# The Unapologetic Mathematician

## Matrices III

Given two finite-dimensional vector spaces $U$ and $V$, with bases $\left\{e_i\right\}$ and $\left\{f_j\right\}$ respectively, we know how to build a tensor product: use the basis $\left\{e_i\otimes f_j\right\}$.

But an important thing about the tensor product is that it’s a functor. That is, if we have linear transformations $S:U\rightarrow U'$ and $T:V\rightarrow V'$, then we get a linear transformation $S\otimes T:U\otimes V\rightarrow U'\otimes V'$. So what does this operation look like in terms of matrices?

First we have to remember exactly how we get the tensor product $S\otimes T$. Clearly we can consider the function $S\times T:U\times V\rightarrow U'\times V'$. Then we can compose with the bilinear function $U'\times V'\rightarrow U'\otimes V'$ to get a bilinear function from $U\times V$ to $U'\otimes V'$. By the universal property, this must factor uniquely through a linear function $U\otimes V\rightarrow U'\otimes V'$. It is this map we call $S\otimes T$.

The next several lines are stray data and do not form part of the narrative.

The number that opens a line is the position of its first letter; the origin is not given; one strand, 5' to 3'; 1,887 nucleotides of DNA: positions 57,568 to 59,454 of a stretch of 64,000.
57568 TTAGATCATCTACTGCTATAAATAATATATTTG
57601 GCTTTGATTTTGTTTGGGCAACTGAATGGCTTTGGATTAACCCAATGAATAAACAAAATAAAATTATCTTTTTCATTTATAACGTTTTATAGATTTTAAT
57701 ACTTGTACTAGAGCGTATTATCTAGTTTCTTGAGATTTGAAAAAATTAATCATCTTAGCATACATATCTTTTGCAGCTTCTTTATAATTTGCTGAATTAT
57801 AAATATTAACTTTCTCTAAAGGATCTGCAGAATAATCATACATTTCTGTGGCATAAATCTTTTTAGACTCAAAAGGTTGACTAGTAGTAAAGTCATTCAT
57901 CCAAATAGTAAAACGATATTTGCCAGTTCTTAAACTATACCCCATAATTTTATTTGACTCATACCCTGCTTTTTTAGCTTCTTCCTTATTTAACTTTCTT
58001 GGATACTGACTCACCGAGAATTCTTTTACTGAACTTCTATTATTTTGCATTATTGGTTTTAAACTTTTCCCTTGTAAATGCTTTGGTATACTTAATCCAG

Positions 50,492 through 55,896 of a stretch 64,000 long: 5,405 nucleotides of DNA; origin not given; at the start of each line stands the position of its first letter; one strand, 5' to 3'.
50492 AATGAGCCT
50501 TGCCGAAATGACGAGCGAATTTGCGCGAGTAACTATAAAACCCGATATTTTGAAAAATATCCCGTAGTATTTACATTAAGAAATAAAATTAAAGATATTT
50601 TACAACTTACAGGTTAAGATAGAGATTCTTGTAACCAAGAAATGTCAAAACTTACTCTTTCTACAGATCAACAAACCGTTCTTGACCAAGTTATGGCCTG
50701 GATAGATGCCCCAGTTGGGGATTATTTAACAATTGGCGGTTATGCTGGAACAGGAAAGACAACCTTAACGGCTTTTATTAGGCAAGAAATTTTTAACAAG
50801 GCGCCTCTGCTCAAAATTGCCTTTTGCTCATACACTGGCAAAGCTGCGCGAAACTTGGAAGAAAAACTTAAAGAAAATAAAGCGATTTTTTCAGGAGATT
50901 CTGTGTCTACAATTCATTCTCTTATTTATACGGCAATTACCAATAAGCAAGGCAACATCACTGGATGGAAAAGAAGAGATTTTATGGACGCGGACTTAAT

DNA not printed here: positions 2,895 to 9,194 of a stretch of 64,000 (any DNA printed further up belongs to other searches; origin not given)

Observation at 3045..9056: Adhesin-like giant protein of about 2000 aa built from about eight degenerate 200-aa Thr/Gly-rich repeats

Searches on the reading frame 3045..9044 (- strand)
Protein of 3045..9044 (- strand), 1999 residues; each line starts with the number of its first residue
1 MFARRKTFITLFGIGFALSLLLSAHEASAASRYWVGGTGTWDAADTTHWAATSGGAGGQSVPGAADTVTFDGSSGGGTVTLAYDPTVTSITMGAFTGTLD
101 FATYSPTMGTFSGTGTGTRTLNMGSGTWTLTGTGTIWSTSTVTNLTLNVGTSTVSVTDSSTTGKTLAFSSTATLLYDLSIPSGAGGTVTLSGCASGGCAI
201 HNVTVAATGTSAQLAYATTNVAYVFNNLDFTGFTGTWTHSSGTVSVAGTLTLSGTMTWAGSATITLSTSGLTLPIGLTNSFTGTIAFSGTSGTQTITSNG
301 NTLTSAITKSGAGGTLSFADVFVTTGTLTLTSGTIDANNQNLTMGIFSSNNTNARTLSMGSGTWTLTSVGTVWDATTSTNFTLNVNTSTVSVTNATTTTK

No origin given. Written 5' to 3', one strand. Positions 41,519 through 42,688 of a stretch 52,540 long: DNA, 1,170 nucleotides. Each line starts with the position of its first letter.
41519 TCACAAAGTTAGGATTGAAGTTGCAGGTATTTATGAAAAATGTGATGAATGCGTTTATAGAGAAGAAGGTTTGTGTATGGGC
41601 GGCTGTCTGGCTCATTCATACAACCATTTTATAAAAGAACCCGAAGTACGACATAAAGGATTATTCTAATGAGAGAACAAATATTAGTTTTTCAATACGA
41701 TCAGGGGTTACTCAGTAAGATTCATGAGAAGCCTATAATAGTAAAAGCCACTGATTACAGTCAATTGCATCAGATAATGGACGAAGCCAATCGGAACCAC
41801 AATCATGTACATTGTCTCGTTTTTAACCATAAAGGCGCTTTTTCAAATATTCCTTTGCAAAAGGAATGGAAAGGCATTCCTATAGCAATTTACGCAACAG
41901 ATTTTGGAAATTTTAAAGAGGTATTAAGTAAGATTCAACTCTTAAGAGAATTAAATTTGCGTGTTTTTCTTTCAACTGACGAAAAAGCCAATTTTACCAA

We have to pick bases $\left\{e_k'\right\}$ of $U'$ and $\left\{f_l'\right\}$ of $V'$. This gives us a matrix coefficients $s_i^k$ for $S$ and $t_j^l$ for $T$. To calculate the matrix for $S\otimes T$ we have to evaluate it on the basis elements $e_i\otimes f_j$ of $U\otimes V$. By definition we find:

$\left[S\otimes T\right](e_i\otimes f_j)=S(e_i)\otimes T(f_j)=\left(s_i^ke_k'\right)\otimes\left(t_j^lf_l'\right)=s_i^kt_j^le_k'\otimes f_l'$

that is, the matrix coefficient between the index pair $(i,j)$ and the index pair $(k,l)$ is $s_i^kt_j^l$.

It’s not often taught anymore, but there is a name for this operation: the Kronecker product. If we write the matrices (as opposed to just their coefficients) $\left(s_i^k\right)$ and $\left(t_j^l\right)$, then we write the Kronecker product $\left(s_i^k\right)\boxtimes\left(t_j^l\right)=\left(s_i^kt_j^l\right)$.

May 26, 2008 Posted by | Algebra, Linear Algebra | 6 Comments